• *****

    Both patterns are sometimes empirically right, and sometimes empirically wrong.

    In cases where facts matter more than the comfort that comes from social fictions, it would make sense to consider BOTH the "conspiracy" kind of explanation, and the "no fault" pattern of explanation. In some cases, one pattern will work, and in some other cases, the other.

    In matters of war and peace, and especially where the nuclear terror is concerned, facts matter.

    And these facts should be determined, in specific detail. Because these facts matter so much. Russia, and the rest of the world, and the 99.99% of the American public which CANNOT have any interest in military misrepresentation, should insist on it.

    rshowalter - 09:14pm Mar 17, 2001 EST (#1146 of 1148) Delete Message
    Robert Showalter

    rshowalter "Science News Poetry" 2/14/01 7:18am sets out the advantages of sending in clear in the new internet world. Because mistakes and deceptions are so harmful to the workings of sociotechnical systems, it is important that we move toward more open ways of doing business. It is safe to do so.

    Dawn Riley spoke of "One thousand and one excuses have been made as to why the missile status quo will remain ... how can this chain of NONcommonNonSense be broken?"

    This seems clear to me - FACTS have to be determined, that will take staff work, and access to information sources that are now widely available on the internet.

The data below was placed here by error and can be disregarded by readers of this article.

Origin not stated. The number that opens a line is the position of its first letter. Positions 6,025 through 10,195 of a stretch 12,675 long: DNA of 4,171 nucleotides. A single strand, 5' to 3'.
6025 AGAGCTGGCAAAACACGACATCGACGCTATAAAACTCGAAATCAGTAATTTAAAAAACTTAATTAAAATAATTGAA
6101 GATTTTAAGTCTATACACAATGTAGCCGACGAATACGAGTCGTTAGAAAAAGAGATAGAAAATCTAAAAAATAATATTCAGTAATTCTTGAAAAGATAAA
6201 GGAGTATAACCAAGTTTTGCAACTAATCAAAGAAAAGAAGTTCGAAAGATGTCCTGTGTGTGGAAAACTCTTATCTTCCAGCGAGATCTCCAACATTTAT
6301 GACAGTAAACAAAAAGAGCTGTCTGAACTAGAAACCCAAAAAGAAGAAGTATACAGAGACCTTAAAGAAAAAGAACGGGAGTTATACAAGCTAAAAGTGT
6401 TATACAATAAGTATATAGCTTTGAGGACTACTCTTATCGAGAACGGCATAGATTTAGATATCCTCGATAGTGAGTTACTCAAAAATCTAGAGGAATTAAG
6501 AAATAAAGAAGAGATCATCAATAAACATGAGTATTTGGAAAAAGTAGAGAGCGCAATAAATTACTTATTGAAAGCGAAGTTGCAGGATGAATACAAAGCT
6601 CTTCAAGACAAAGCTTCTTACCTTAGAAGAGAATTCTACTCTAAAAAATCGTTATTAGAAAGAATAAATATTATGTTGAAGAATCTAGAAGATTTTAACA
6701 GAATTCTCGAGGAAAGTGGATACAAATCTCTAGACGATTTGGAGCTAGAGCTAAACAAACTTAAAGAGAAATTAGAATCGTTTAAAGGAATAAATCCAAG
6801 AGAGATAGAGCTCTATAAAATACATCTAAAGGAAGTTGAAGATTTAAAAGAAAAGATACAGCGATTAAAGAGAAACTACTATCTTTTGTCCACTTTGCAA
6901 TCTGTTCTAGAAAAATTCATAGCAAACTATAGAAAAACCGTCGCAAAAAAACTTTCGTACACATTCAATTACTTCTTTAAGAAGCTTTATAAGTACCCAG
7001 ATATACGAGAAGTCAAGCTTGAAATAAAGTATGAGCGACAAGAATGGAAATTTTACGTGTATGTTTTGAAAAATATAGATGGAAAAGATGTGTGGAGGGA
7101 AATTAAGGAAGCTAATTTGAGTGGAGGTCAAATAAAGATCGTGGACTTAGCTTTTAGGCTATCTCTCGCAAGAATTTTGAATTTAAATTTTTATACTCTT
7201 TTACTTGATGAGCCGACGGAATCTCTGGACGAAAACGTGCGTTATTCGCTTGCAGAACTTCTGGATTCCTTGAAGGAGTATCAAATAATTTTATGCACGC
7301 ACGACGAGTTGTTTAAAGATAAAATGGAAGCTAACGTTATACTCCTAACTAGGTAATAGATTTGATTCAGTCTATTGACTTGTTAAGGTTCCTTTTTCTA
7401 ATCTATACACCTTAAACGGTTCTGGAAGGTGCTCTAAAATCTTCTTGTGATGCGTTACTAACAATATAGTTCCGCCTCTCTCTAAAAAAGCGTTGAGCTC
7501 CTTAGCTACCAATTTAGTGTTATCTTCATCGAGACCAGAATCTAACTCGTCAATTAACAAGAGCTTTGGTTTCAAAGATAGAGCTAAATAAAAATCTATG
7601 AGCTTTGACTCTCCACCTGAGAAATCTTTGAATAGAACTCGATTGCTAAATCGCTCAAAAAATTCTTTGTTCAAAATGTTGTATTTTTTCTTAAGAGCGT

It may be that, for now, the US government will abstain from participating in any effort ot determine those facts - as it has sometimes vetoed the will of everyone else on the Security Council, or even the whole UN.

    If the current US government "declines to participate" would that vitiate the exercise?

    rshowalter - 09:15pm Mar 17, 2001 EST (#1147 of 1148) Delete Message
    Robert Showalter

    No. Because the government position crumbles when it can be shown to be based on lies and gross misjudgements. Our government may sometimes be skilled at evading facts, and much of our press may be motivated to "keep people happy"-- and maybe keep its owners happy, by ignoring unpleasant facts. But the evasions have their limits. And when the tide turns, it can turn forcefully. Newspapers don't like to miss the truth, it enough of their customers notice. Reporters are sometimes proud people, and they can have power as well. With the internet, information is hard to suppress.

    And there are MANY Americans interested in getting the facts.

    Could the US government just ignore this -- American society would not, and politicians, who care about votes as well as payoffs, couldn't either.

    Berle's rules of power are important here -- when the ideas behind an institution lose legitimacy, that institution's days are numbered. See especially rules #3 and #5 (948)rshowalter 3/12/01 10:02am